The Mad Persistence of Hope

Hope rears its ugly head once again.

That is a line I have used accompanied by a deep sigh for everything from falling in love to politics, and for very good reason. So rarely does hope live up to its promises.

I was very lucky last week, on a flying trip to Seattle, to have an hour’s conversation with two of my favorite people, one of whom has been known to chide me, online, for being naïve. “Naïve!” I was prone to think. And here I am one of the most skeptical creatures I know.

And yet. And yet. I could never help, when falling in love again, dreaming of a future in which this time love would give me everything I had ever asked of it. I knew such dreams were futile, but I dreamed them anyway and I always began to live my life as if they were coming true. I wasn’t naïve enough to truly believe that they would. It seems I always had one foot out the door from the start. But in the meantime, hope kept rearing its ugly head.

I no longer have any hopes of that kind, nor do I want them, but it seems that I have not given up on hope yet. These days my hopes reside in politics. Safer to hope for love, you say? Probably. But it is what it is.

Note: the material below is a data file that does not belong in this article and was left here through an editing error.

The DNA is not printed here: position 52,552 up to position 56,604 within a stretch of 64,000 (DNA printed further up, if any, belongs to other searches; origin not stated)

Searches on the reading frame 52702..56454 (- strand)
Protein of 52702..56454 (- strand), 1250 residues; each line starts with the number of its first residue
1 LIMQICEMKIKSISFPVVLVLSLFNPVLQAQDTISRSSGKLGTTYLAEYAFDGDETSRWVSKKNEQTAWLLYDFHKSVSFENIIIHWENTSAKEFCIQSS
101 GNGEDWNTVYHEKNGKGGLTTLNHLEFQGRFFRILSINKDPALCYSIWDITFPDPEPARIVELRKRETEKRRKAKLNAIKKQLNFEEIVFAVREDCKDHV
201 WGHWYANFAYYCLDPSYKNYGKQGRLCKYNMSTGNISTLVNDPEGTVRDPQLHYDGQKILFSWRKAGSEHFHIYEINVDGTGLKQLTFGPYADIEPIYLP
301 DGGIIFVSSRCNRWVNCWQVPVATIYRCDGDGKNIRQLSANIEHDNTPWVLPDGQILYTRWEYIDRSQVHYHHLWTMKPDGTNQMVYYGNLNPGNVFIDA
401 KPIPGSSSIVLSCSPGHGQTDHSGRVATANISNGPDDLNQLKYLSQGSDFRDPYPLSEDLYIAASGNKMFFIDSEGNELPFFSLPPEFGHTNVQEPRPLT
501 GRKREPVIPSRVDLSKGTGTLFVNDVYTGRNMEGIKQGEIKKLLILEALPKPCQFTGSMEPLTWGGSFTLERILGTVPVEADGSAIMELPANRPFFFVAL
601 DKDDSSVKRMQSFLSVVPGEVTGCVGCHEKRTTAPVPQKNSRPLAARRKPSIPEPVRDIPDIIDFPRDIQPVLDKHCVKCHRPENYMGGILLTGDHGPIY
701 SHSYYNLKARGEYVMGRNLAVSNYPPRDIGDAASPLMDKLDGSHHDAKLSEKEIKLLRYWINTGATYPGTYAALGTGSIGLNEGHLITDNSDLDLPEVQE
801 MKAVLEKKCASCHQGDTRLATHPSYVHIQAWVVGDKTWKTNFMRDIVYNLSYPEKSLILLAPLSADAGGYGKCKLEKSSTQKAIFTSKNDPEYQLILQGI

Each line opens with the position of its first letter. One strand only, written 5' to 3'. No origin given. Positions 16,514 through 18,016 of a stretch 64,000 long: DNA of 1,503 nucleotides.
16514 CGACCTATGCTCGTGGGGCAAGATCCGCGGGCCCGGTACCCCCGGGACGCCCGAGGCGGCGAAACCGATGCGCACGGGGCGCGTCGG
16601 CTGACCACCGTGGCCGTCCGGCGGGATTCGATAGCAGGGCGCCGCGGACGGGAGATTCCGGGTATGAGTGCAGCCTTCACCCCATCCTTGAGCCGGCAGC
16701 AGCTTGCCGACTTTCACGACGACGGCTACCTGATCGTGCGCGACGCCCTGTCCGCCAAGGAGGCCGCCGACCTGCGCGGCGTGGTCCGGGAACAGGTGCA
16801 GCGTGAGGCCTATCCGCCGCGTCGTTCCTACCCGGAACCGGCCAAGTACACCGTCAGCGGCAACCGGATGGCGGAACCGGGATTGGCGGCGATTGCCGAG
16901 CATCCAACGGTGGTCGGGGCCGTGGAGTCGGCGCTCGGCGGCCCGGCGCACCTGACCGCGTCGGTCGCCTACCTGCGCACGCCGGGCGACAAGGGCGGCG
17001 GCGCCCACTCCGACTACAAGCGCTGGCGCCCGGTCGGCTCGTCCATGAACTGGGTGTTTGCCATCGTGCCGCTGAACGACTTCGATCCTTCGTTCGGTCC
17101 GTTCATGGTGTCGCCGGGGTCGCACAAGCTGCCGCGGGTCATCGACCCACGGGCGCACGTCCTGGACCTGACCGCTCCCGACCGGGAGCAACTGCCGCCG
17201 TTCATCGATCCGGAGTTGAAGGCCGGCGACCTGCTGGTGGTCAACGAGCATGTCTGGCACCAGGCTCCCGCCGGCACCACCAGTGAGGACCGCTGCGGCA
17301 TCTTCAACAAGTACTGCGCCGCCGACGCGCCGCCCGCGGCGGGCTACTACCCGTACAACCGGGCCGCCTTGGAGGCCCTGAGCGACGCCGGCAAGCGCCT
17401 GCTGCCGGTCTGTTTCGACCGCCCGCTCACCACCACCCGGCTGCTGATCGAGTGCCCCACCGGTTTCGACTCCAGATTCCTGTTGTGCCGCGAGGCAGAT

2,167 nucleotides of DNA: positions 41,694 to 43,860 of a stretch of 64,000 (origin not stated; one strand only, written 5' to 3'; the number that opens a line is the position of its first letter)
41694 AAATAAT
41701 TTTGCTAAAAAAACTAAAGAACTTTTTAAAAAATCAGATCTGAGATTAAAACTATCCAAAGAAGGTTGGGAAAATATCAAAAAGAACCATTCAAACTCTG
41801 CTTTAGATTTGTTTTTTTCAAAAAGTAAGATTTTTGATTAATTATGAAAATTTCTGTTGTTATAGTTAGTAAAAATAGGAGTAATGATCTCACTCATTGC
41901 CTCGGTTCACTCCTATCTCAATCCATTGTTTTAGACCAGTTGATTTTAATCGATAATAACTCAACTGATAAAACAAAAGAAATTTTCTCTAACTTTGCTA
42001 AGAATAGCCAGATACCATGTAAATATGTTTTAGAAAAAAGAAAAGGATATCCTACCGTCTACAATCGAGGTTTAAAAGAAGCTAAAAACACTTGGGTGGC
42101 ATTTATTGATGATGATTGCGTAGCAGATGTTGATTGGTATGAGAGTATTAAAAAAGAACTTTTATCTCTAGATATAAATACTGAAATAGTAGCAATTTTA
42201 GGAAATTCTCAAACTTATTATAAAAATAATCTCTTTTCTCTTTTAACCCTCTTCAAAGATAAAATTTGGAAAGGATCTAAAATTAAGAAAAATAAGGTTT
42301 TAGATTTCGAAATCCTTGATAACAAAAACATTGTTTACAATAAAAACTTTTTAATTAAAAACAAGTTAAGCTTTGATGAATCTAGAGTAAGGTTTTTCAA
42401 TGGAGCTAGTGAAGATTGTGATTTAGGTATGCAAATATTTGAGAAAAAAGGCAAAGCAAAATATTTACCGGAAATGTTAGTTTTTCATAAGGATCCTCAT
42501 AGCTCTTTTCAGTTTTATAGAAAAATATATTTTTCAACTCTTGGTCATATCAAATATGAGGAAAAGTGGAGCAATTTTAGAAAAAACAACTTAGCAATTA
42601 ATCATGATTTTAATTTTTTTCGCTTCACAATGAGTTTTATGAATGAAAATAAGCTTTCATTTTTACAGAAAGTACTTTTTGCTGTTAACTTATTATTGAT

I am nearly always a skeptic when it comes to politics, my friend’s accusation of naivete notwithstanding. And yet. And yet. I am aware that somewhere deep beneath my skepticism is a deep pool of hope that never seems to dry up. I suspect that my friend has a similar pool somewhere in her heart of hearts. Otherwise, why would we have spent an hour talking about the possibilities that might yet come to pass?

The Dobbs decision. The climate change bill. The obviously quite insane candidates that the opposition is fielding. All of these are this year’s springs which keep these pools of hope alive. And that is as far as I will go in talking about why I remain hopeful for this year in politics. Nothing crushes hopes like actual expectations.

So perhaps my friend and I have similar hopes but are more vocal about our expectations. She is wiser than I and refuses to give rein to voicing expectations based on hope. I, on the other hand, don’t want to give aid and comfort to the skeptics who might use them to justify sitting this next election out, so I try to keep our spirits up. And yet I know that my skeptical friend has no intention of sitting anything out. Spirits have their own way of dealing with things and likely have no need of my sugar-coating. But who doesn’t like a bit of sugar now and then?

The sad reality is that hope itself makes no promises. So if we find ourselves sobbing into our pillows in November, we should not blame hope. After all, all that hope can offer is hope. Expectations can wither and die, but with hope there is always tomorrow. And as the philosopher Miss Scarlett would say, tomorrow is another day.